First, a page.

Rotten Tomatoes: Yet Floyd justifies the deaths of children — obviously she’s a grieving mother — but she’s able to justify it by saying it was worse back in the old days. When you would lose eight of your 10 children to consumption, or wolves even.

Smart: Yeah, yeah. I’m sure she probably saw that with her parents and certainly with her grandparents’ generation, where — I know my grandparents’ generation — my grandmother had 10 children, lost four, I think.

Rotten Tomatoes: That’s a survival tactic; I mean, obviously Floyd is hurting.

Smart: Oh sure, sure. And I think she’s being somewhat cavalier in front of the policemen cause she has low respect for them. And she’s putting on a bit of a show.

Rotten Tomatoes: The interrogation scene with you and Ted Danson is probably one of my favorite scenes so far in the season. 

Smart: Oh my God — we had so much fun! The only part I didn’t like was having to smoke a pipe all day long [laughing]… Trying to keep the damn thing lit. I mean, I know even pipe smokers have problems with that but, oh my God. We had a fun time doing that scene.

FARGO -- “Did You Do This? No, you did it!” -- Episode 207 (Airs Monday, November 23, 10:00 pm e/p) Pictured: (l-r) Jean Smart as Floyd Gerhardt, Ted Danson as Hank Larsson. CR: Chris Large/FX

Rotten Tomatoes: What’s it like doing drama with “Sam Malone?”

Smart: I’ve been so impressed with Ted in this show. It’s one of my favorite things he’s ever, ever, ever done. I just love him in it. And love his character. I’ve always wanted to work with Ted, and I’ve known him for quite awhile because I’m friends with his wife, Mary [Steenburgen]. And my husband [Richard Gilliland] recently worked with Ted on his series and he’s worked with Ted actually a couple of times — and really enjoys him, so I was really looking forward to it.

Rotten Tomatoes: Obviously this is a dark show, and a dark episode; TV has gotten so dark. Do you think that’s a response to darker times in our lives, and is that a good thing?

Smart: I thought about that a lot. It’s a really good question. It’s a really important question, because I had concerns about that. I do think that — certainly it’s gotten darker —  and I’m sure it probably is in response to people’s fears. I think we’re all feeling more fearful because of the way the world is today. I feel bad for many people that have never known anything different. On 9/11, my son was 11 or 12 years old, so he’s grown up living with that. It makes me feel really bad for him. I have a little girl and she certainly doesn’t know anything. We don’t really talk about any of those things yet; she’s not old enough to hear about the things that go on.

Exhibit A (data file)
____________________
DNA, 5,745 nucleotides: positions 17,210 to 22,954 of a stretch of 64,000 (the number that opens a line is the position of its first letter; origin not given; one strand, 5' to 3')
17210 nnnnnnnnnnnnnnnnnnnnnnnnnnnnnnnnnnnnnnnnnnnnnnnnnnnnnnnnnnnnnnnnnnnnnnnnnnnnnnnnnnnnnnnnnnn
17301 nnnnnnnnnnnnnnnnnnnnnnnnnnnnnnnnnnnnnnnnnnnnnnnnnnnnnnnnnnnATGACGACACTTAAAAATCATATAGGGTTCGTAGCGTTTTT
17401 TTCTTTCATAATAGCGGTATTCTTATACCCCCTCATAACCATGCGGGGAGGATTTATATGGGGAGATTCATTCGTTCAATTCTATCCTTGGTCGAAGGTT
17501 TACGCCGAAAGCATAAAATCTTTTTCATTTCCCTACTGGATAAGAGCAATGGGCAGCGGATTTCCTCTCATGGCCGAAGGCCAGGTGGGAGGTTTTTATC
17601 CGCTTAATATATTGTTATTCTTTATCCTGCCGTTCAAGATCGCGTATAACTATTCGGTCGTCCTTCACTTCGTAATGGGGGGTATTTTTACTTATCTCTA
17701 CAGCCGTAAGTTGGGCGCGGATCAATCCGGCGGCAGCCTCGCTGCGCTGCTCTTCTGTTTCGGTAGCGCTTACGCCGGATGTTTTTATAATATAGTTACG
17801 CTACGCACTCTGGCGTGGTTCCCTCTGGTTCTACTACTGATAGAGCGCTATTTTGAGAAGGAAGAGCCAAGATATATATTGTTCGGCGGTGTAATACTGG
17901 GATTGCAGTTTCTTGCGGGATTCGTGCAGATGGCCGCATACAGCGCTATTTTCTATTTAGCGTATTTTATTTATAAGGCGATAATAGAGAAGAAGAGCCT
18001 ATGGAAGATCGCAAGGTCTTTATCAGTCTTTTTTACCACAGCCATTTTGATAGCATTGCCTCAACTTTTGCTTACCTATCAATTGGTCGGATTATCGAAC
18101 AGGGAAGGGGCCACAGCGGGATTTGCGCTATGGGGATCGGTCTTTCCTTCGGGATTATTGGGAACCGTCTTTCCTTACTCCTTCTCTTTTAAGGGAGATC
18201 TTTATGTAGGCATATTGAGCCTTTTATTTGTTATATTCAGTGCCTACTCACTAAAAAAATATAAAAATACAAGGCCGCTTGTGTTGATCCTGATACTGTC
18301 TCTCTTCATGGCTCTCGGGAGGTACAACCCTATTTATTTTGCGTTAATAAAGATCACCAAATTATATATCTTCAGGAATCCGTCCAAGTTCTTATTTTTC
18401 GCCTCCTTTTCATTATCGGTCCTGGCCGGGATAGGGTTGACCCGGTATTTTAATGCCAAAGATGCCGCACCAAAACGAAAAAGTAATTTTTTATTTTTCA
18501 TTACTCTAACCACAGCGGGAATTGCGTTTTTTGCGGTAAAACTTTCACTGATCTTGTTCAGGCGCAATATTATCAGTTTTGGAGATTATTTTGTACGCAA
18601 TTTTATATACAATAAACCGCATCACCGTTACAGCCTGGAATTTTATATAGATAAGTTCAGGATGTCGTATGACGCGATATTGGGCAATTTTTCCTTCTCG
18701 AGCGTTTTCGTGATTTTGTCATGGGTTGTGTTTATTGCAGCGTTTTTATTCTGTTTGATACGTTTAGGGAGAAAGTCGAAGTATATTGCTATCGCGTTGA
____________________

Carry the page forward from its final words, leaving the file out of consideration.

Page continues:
But I do think you’re right, it’s probably somewhat in response to that. Maybe it does help people, I don’t know. Maybe it’s an outlet then for people’s fears. The thing I find about Fargo — which I believe takes the onus off a lot of the violence — is the fact that its very darkly humorous often [laughing]. I believe and I hope that that sort of takes the onus off some of the violence. It’s interesting because, even though the show is performed and written in a very realistic style, there’s something about the style of the overall production that almost puts it in a little world of its own. It’s almost like it’s in a big bubble…  you don’t really identify with those people in an odd way, you know what I mean? So it kind of makes it somehow in a world of it’s own.

Rotten Tomatoes: Almost surreal rather than real.

Smart: Yeah, somewhat bigger than life. I was talking to somebody yesterday about that, and we were comparing it to a Greek Tragedy or Shakespearean Tragedy. It’s kind of on that scale —

Rotten Tomatoes: — or Bugs Bunny.  There’s a lot of violence in cartoons and we laugh it off.

Smart: [laughing heartily] The Roadrunner — my God, how violent was that? Oh my God!

Rotten Tomatoes: Do you think that this season is a commentary on women being the real power behind their men? 

Smart: Yeah, I don’t think necessarily we want that be the message. I think that Noah enjoys writing for women as much as he does for men. I think that he very much wants for the audience — kind of back into 1979 when we were talking about women’s issues a lot and we were talking about you know African American issues and Native American as well — so he’s brought all of those elements into the show. And it feels right for 1979. And even Reagan.